It appears that Colorado has come up $21.5 million short in taxes on marijuana. The state was expecting $33.5 million. The reason is an interesting reflection of the market and the means for marijuana users.
The state officials assumed that people would naturally prefer official suppliers for pot as did drinkers when they turned away from bathtub gin after prohibition. Some 60 percent do buy from official sources. However, the black market for pot is still doing well and there are other complications.
First, and here is an incredible figure in itself, some 23% of the estimated marijuana users in Colorado (or 2% of the state population) have medical cards. They can buy medical marijuana cheaper than retail marijuana due to the high taxes placed on pot. Rational actors are not going to pay the tax if it is cheaper through a medical card. States have faced the same phenomenon with cigarettes where over half of the money does not go to tobacco companies but to states and the federal government. The result is a rising black market for cigarettes. The difference is that pot can simply be grown and dried by citizens and sold more easily.
Second, people in Colorado are allowed to have up to six marijuana plants for their private use. This allows for a steady supply of privately grown pot to be exchanged or sold.
With privately grown pot available and medical pot going for $200 rather than $220, the state is likely to continue to experience lower than anticipated tax revenues. However, this is not a complete picture in my view of the relative economics in favor of marijuana legalization.
One way to increase retail sales is for the state to give retailers a break on the high taxes which stand at an astounding 27%. So long as the state is adding over 25% to the purchase price, it will be fueling a black market.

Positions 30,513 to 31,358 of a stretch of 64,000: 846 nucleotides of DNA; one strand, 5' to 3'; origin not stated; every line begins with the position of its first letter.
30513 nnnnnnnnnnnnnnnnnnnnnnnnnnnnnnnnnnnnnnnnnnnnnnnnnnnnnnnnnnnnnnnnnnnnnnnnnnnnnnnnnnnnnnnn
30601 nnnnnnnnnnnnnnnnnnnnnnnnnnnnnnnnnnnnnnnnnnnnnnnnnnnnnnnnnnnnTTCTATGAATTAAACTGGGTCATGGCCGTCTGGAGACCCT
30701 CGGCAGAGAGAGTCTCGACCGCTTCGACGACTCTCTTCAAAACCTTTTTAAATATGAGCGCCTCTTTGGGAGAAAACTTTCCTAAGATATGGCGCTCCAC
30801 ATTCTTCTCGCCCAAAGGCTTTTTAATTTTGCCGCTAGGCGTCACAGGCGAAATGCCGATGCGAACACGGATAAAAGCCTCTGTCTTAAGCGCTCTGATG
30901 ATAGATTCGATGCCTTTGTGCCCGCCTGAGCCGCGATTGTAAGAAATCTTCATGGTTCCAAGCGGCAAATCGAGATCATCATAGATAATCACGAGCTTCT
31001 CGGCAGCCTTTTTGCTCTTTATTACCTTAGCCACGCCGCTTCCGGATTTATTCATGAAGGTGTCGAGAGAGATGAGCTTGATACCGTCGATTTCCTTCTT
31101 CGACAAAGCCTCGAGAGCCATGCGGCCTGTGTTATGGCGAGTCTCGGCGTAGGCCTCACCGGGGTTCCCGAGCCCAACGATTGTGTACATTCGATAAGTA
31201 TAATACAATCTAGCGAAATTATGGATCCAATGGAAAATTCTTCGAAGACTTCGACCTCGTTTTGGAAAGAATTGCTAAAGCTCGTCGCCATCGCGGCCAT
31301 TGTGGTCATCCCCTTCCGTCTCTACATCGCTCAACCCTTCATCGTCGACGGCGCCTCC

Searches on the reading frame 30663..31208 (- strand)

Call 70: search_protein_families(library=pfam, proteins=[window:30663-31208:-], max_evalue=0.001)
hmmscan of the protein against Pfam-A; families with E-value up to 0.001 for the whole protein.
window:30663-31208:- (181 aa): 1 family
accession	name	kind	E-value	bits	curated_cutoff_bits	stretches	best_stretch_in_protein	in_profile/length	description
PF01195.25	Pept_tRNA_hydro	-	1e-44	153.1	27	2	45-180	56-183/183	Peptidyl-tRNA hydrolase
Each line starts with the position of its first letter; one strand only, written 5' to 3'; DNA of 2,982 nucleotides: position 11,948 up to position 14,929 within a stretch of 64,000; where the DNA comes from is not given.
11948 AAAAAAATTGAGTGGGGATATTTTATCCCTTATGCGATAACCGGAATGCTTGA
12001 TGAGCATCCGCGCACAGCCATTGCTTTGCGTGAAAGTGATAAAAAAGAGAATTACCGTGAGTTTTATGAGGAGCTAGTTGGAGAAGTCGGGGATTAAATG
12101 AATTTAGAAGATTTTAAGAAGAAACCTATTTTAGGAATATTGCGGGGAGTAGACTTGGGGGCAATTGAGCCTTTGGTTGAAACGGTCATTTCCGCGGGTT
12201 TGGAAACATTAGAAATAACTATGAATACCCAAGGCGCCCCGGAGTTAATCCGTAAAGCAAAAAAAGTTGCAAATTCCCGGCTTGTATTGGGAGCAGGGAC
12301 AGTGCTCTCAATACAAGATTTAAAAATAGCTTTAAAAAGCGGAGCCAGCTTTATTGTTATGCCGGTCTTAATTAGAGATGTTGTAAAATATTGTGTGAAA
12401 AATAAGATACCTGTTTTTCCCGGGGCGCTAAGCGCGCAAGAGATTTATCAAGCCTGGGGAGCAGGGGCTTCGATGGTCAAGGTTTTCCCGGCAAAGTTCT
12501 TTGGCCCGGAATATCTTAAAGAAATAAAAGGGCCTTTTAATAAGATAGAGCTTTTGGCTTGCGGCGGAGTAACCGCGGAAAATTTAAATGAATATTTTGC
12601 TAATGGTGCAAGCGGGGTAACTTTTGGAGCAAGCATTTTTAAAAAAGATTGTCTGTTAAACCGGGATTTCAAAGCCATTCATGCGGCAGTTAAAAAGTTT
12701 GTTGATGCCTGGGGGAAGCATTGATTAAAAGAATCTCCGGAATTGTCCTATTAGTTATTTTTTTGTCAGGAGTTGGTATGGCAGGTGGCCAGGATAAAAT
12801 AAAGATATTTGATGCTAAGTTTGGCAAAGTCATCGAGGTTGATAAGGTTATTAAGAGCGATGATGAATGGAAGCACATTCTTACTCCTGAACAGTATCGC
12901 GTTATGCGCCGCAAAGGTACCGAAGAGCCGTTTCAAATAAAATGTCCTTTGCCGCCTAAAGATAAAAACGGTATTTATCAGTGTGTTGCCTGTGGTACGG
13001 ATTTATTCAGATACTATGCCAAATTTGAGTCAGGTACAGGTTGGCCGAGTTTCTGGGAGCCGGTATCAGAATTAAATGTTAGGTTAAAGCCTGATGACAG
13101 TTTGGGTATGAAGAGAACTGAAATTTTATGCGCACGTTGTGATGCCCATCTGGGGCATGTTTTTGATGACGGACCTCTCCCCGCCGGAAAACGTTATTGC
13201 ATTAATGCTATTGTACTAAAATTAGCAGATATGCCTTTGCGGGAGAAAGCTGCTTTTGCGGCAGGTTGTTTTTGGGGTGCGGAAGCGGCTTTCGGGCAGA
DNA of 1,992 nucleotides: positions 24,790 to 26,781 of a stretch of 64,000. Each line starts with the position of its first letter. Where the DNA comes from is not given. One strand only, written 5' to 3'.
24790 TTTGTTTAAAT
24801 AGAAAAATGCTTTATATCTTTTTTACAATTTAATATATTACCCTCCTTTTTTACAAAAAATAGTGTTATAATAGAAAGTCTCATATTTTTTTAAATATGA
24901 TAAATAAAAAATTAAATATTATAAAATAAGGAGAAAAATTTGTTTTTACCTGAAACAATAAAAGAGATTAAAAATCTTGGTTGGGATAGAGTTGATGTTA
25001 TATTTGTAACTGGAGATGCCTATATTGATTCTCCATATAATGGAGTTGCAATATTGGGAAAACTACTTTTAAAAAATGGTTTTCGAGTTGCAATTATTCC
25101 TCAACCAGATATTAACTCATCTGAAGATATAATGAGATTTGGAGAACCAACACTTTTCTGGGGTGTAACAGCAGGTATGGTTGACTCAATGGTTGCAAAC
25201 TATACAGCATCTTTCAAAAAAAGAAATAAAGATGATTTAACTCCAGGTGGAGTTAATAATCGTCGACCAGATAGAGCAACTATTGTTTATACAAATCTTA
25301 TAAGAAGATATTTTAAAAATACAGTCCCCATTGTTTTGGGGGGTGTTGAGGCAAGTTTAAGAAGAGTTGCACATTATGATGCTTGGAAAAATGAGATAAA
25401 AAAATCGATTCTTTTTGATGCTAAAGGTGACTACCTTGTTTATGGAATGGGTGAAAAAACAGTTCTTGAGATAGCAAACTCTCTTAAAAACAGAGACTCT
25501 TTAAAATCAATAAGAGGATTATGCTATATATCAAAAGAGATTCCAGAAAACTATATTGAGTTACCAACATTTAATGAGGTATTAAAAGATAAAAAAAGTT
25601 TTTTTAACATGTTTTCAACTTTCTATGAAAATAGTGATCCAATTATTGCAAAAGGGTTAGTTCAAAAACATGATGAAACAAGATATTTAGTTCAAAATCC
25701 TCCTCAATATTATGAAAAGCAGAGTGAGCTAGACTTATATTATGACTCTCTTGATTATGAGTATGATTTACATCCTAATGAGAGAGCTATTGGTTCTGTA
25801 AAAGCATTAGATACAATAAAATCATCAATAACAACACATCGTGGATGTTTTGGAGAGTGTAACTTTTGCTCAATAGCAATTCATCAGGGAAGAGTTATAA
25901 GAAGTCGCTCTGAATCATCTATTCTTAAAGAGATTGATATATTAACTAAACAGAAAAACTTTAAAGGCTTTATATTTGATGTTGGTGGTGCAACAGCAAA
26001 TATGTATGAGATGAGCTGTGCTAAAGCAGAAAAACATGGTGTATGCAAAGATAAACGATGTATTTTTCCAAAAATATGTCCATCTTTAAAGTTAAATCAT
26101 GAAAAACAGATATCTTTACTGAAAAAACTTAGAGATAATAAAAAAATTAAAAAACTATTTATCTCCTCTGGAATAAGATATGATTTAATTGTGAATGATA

Putting aside the issue of individual choice in the use of pot like alcohol, there are economic savings.
First, there is the reduced costs to the criminal justice system in the investigation and prosecution of marijuana offenses.
Second, there is the avoided costs to citizens who are pulled into the criminal justice system to face criminal charges.
Third, there are the collateral taxes for equipment and resources used for growing marijuana within the state.
Finally, there is the tourism revenue associated with people who consider the fact that Colorado (which is already a top spot for skiers and tourists) has legalized pot (as opposed to other ski locations like Utah or California).
A full revenue picture would need to incorporate those areas of revenue (as well as added costs associated with any increase in driving accidents, arrests for DUI, and other collateral harm associated with increased marijuana use).
What is clear is that marijuana has some but not all of the revenue characteristics of post-prohibition alcohol sales. How that will affect other states looking at legalization will be itself quite interesting. Critics will likely use the revenue figures in Colorado to reduce enthusiasm for pot sales as a financial boon for states. Working for legalization is a huge emerging market (and a rising number of companies) involved in pot sales — both retail and medical. Those sales remain a key impetus for legalization.